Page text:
Re: What are you working on? How far have you got?

About the actual programming of the game.

Re: What are you working on? How far have you got?

Postby adam » Sat Sep 14, 2013 2:52 am

(admin: was in response to this post.)

KnightVision don't count yourself out just yet. HACKHalo2 is also working on a Java client. Having a java client that could connect to the server could allow others the ability to play that might not otherwise be able to.
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Re: What are you working on? How far have you got?

Postby jherico » Sat Sep 14, 2013 7:25 am

adam wrote:Having a java client that could connect to the server could allow others the ability to play that might not otherwise be able to.


That's a good sentiment, but I don't think it's going to work out that way. The ideal mechanism would be to say 'we're designing a game with an open API between a server and client and a server written in C++11, along with a reference client written in C++11, but which must strictly conform to the API so that other languages may be used to write clients'. Unless you make that a goal right from the beginning you'll find it's hard to just tack it on afterward. The problem basically becomes that it's too easy to modify the server, client and API all at the same time without thought to the consequences of other clients. Other clients become second class citizens that always fail to work after a new release of the software and eventually get abandoned out of frustration. The chosen model allows much faster iteration on adding new features though.

Personally I find Java much easier to work with in terms of the ecosystem of available libraries and the development tools, but it does impose a burden on the end user to have a JVM on the machine (not that that seems to have limited Minecraft's appeal). Perhaps with Boost and the C++11 features C++ won't require as much re-invention of the wheel as I recall, but only time will tell.
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Re: What are you working on? How far have you got?

Postby Pseudonym » Sat Sep 14, 2013 8:57 am

KnightVision wrote:But I read that this project is going to be written in C++11 anyhow.

Not necessarily all of it.
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Re: What are you working on? How far have you got?

Postby adam » Sat Sep 14, 2013 5:45 pm

C++ doesn't use dotnet. maybe c++/cli but that is a Microsoft specific thing.
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Re: What are you working on? How far have you got?

Postby mrout » Sun Sep 15, 2013 1:35 am

KnightVision wrote:It's not that big of a deal to install the JVM


It is if you like security.

KnightVision wrote:if this is being coded in C++11 it also means this will need the 4.x DotNetFramework


Nope. The .NET framework is a Microsoft framework for the .NET platform. Common languages used with .NET include C#, ASP.NET, F# and Visual Basic.NET. C++11 has nothing to do with .NET.

KnightVision wrote:which is just like the JVM in many respects.


It's a similar idea. It's not in any way compatible, though.

KnightVision wrote:So there really is no difference in users needing to install stuff ahead of time.


Users almost certainly won't need to install anything new to run the game, except the game of course.

KnightVision wrote:In fact Mac and linux will not be able to install 4.x+ versions of the DotNet, do to MS controlling all of it and as easily as one thinks.


Mac and Linux users wouldn't want the .NET framework on their computers. They're likely to use Mono instead. But that's only if they want to run things like C# programs on their computer, not C++.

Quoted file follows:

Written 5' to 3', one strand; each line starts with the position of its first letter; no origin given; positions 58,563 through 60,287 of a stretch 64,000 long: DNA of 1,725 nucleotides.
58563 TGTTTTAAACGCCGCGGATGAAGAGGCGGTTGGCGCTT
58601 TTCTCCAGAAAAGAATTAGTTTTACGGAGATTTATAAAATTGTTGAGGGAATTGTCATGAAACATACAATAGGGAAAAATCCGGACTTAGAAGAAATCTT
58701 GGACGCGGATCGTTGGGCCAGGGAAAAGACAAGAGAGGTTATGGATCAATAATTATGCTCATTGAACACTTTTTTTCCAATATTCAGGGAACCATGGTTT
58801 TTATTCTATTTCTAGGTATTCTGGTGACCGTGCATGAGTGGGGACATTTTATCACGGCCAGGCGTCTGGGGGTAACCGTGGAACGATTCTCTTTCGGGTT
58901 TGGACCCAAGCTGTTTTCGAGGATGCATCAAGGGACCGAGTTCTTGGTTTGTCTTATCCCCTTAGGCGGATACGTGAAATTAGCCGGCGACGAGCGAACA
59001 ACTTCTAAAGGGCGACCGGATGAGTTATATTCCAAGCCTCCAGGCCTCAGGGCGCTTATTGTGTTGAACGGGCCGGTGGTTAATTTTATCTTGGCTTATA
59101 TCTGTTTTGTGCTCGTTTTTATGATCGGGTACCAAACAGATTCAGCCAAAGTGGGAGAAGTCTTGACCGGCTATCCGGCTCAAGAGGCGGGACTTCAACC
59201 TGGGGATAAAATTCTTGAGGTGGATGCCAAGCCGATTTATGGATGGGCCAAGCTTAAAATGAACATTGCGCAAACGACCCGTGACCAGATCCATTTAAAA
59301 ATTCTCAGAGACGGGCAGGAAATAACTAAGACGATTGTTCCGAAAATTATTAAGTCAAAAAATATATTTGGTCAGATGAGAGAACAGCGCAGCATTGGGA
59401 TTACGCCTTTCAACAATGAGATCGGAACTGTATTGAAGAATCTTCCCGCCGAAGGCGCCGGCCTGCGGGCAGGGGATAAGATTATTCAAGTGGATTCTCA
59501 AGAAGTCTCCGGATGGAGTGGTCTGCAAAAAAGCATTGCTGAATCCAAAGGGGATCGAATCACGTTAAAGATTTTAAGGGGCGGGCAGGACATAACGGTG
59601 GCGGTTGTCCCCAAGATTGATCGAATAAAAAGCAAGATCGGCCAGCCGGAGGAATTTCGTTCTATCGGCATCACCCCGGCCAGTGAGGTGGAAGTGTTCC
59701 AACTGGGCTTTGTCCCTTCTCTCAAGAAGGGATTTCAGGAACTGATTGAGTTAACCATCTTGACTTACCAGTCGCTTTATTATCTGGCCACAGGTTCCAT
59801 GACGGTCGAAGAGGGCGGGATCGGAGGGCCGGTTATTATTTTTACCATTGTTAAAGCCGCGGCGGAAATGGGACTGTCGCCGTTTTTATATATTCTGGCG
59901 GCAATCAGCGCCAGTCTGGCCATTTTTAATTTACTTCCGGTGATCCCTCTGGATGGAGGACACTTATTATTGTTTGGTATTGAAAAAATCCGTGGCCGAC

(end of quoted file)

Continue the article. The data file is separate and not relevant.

KnightVision wrote:It's why JAVA hasn't stopped the minecraft community because it can be installed on any OS.


That's right. Java: write everywhere, compile once.

KnightVision wrote:DotNet cannot, at least not without a lot of headache. Sure older versions of the DotNet 2.x and 3.x could be installed on MAC and Linux with the help of Mono etc etc.. but 4.x is not 100% working yet.


I'm not sure of the development status of the .NET 4 emulation in Mono, but again, it's not relevant.

KnightVision wrote:Meaning C++11 will be a problem for linux and MAC users.


Absolutely not. C++11 has nothing to do with .NET.

KnightVision wrote:It's why I chose JAVA as my code of choice. Makes things so much easier and nicer for the programmer AND the end user.


It's Java, btw. And that depends rather a lot on your definition of easier and nicer, I expect.

KnightVision wrote:Granted C++11 is a library C++ new standard.


C++11 includes both library and language features.

KnightVision wrote:But if your using Visual Studio AND the DotNet Framework, then my paragraph above makes sense.


I'm afraid it doesn't, actually.

KnightVision wrote:What I should have said is that earlier versions of the DotNet / Visual Studio can't compile C++11 code. Only the newer versions of Visual Studio that work with DotNet 4.x+ can.


Again, .NET and Visual Studio have nothing to do with C++11. You can compile C++11 code with g++, clang++ and Visual Studio. You don't need .NET 4.0 versions of Mono on Mac and Linux. You don't even need late versions of Visual Studio on Windows - g++ and clang++ work fine.
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Re: What are you working on? How far have you got?

Postby jherico » Sun Sep 15, 2013 6:32 am

mrout wrote:
KnightVision wrote:It's not that big of a deal to install the JVM


It is if you like security.


Don't kid yourself. Sure the JVM has had some high profile security issues, but as I recall, most of them have been in the area of the interaction between the browser and the JVM.

The code we write will also have bugs, security flaws, and exploitable problems. Code pulled in from libraries will be the same. It's the nature of software. Being VM based doesn't make you more or less likely to be vulnerable. Being connected to a web browser, the single most popular point of attack, does. So does having a huge installed base of people who aren't very security conscious.